Moya, Don Mattheo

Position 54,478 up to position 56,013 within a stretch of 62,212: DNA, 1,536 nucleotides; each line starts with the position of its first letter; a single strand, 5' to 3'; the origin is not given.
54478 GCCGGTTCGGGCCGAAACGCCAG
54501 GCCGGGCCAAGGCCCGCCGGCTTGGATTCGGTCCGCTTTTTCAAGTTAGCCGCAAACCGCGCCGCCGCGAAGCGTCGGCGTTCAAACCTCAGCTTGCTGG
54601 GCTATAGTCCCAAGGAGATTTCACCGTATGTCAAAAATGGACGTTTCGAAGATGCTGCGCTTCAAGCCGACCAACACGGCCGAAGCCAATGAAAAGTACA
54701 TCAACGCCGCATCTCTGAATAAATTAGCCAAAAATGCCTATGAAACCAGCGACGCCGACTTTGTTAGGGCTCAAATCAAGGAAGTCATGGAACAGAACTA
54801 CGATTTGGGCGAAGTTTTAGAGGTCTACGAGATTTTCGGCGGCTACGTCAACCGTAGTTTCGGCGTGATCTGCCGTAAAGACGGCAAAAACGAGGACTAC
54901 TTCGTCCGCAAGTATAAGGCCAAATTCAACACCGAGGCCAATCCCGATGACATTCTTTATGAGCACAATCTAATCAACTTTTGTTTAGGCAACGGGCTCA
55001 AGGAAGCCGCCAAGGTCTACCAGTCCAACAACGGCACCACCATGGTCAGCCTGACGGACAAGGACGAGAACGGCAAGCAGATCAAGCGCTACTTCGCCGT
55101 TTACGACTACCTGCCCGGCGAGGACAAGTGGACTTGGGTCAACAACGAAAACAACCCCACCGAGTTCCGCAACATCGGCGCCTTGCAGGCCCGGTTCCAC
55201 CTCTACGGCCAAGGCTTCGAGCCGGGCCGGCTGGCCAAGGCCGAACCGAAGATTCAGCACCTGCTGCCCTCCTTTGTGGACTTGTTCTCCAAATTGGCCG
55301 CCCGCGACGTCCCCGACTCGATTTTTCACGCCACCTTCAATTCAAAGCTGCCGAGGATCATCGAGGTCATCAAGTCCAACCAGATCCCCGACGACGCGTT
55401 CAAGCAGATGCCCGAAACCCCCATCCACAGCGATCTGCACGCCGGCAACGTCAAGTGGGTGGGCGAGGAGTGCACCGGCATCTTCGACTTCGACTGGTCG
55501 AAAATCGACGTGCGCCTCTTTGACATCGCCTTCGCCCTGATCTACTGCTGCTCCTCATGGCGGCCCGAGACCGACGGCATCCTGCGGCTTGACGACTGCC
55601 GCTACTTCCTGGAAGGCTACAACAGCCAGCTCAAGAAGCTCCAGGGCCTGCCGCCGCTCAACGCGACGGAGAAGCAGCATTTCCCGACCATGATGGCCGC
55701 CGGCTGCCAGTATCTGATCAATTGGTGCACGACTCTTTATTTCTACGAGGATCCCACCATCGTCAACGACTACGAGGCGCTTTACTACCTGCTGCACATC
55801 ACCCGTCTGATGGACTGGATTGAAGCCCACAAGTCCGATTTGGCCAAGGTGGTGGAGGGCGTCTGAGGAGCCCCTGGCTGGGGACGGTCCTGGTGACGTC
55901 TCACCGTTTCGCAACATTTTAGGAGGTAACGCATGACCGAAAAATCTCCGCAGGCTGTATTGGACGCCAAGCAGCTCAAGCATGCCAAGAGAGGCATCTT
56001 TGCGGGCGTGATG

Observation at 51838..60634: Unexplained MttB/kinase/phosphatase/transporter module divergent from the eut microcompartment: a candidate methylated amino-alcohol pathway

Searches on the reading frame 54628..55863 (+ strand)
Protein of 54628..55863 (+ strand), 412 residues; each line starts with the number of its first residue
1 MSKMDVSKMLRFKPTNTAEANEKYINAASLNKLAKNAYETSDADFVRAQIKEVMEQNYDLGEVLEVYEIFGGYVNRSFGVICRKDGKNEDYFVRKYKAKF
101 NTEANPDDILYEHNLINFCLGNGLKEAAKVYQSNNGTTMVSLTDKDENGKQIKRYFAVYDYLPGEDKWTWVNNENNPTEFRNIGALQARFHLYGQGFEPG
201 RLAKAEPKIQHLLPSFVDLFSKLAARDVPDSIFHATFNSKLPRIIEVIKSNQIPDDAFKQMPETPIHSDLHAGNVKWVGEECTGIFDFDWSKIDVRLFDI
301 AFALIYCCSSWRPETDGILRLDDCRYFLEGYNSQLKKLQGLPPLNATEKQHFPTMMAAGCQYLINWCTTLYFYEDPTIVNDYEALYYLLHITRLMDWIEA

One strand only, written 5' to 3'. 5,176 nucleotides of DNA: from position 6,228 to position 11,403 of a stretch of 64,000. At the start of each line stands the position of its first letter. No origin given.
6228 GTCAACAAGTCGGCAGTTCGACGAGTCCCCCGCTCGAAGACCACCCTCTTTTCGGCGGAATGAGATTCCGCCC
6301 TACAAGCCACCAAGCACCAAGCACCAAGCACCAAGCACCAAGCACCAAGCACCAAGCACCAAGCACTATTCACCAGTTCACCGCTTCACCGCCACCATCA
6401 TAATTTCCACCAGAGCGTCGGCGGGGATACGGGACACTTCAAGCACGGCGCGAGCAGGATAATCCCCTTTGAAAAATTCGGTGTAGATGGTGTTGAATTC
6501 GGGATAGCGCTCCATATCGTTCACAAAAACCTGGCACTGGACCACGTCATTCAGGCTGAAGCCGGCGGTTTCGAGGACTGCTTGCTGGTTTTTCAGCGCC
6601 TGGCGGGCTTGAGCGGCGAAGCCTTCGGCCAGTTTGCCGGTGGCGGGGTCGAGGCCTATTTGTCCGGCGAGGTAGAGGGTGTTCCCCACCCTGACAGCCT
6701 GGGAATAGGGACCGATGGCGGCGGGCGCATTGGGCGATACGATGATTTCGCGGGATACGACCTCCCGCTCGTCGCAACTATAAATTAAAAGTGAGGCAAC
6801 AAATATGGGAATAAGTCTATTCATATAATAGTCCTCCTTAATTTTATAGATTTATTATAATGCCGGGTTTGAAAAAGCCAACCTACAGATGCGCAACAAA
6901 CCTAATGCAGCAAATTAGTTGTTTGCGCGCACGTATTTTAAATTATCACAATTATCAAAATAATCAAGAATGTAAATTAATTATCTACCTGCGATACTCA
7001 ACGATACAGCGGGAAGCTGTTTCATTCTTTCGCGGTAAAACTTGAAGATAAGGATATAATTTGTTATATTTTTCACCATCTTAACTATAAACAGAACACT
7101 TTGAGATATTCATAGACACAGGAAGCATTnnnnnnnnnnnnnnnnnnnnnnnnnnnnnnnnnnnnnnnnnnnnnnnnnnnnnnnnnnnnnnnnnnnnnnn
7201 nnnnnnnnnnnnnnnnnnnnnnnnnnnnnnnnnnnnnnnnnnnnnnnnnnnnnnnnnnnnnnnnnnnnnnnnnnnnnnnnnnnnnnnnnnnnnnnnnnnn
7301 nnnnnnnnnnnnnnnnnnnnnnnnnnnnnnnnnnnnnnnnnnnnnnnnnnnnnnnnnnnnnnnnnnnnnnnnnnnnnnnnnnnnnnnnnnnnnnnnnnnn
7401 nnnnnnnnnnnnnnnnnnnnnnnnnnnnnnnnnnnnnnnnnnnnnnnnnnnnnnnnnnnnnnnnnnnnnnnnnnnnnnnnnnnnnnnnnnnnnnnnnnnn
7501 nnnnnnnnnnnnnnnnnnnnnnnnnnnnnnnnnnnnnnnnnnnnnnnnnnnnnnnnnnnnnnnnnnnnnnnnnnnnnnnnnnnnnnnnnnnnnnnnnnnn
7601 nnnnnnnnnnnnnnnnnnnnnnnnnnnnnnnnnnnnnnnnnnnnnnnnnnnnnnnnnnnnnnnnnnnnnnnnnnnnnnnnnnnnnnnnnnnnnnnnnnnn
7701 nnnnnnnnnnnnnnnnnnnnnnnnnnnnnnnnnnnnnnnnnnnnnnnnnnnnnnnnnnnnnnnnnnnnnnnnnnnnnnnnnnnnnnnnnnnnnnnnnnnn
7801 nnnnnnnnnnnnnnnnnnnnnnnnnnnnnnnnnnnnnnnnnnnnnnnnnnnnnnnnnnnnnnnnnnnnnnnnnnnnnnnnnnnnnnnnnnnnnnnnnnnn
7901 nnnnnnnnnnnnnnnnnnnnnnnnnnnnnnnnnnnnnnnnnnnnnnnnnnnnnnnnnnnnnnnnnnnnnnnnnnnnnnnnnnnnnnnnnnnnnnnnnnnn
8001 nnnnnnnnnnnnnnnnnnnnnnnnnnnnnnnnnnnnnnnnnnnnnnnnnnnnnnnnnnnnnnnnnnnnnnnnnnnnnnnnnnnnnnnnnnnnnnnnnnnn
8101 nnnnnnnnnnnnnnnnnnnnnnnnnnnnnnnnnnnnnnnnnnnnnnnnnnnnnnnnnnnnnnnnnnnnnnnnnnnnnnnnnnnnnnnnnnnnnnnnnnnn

Moya, Don Mattheo a Spanish theologian, was born in 1607 at Moral, in the diocese of Toledo. Admitted into the Society of Jesus, he taught theology in Alcala and Madrid, became confessor to the duke of Ossuna. when the same was sent to Sicily, and received a like position with queen Mary Anne of Austria, widow of Philip IV. He became somewhat notorious by his Opusculum singularia universae fere theologiae moralis complectens adversus quorumdam expostulationes contra nonnullas Jesuitarum opiniones morales (Palermo, 1657, 4to), published under the pseudonyme of "Amadeus Guimenius," in which he attempted to justify the Jesuits for the laxity of their morals. This treatise was subsequently reprinted in Valentia, Madrid, and Lyon (the latter edition, 1664, in 4to). The Sorbonne, February 5, 1665, denounced it as shameful, scandalous, imprudent, detestable, and as containing propositions which should be entirely eliminated from the Church and human memory. Pope Alexander VII annulled this condemnation in 1666; but when the Parliament appealed from it as error and abuse, and the Sorbonne maintained its right to pass censure on the books, and forbade the Jesuits to teach any of Mova's maxims, the pope changed his tactics, and reproved the Spanish theologian, and delivered his work to the Inquisition, which put it into the Index. Innocent XI, in 1688, condemned it to be burned. Pater Moya not only submitted to the pontifical authority, but even furnished himself a reprint of his book with refutations, and died in old age, probably satisfied with the mischief he had done. Among the writings which it provoked, an anonymous publication, La morale des Jesuites justement condamnee dans le livre du P. Moya Jesuite (Paris, 1681, 12mo), contains an almost complete summary of the controversial arguments. See Richard et Giraud, Biblioth. Sacree, s.v.; Antonio, Biblioth. Nova Hispana, s.v.

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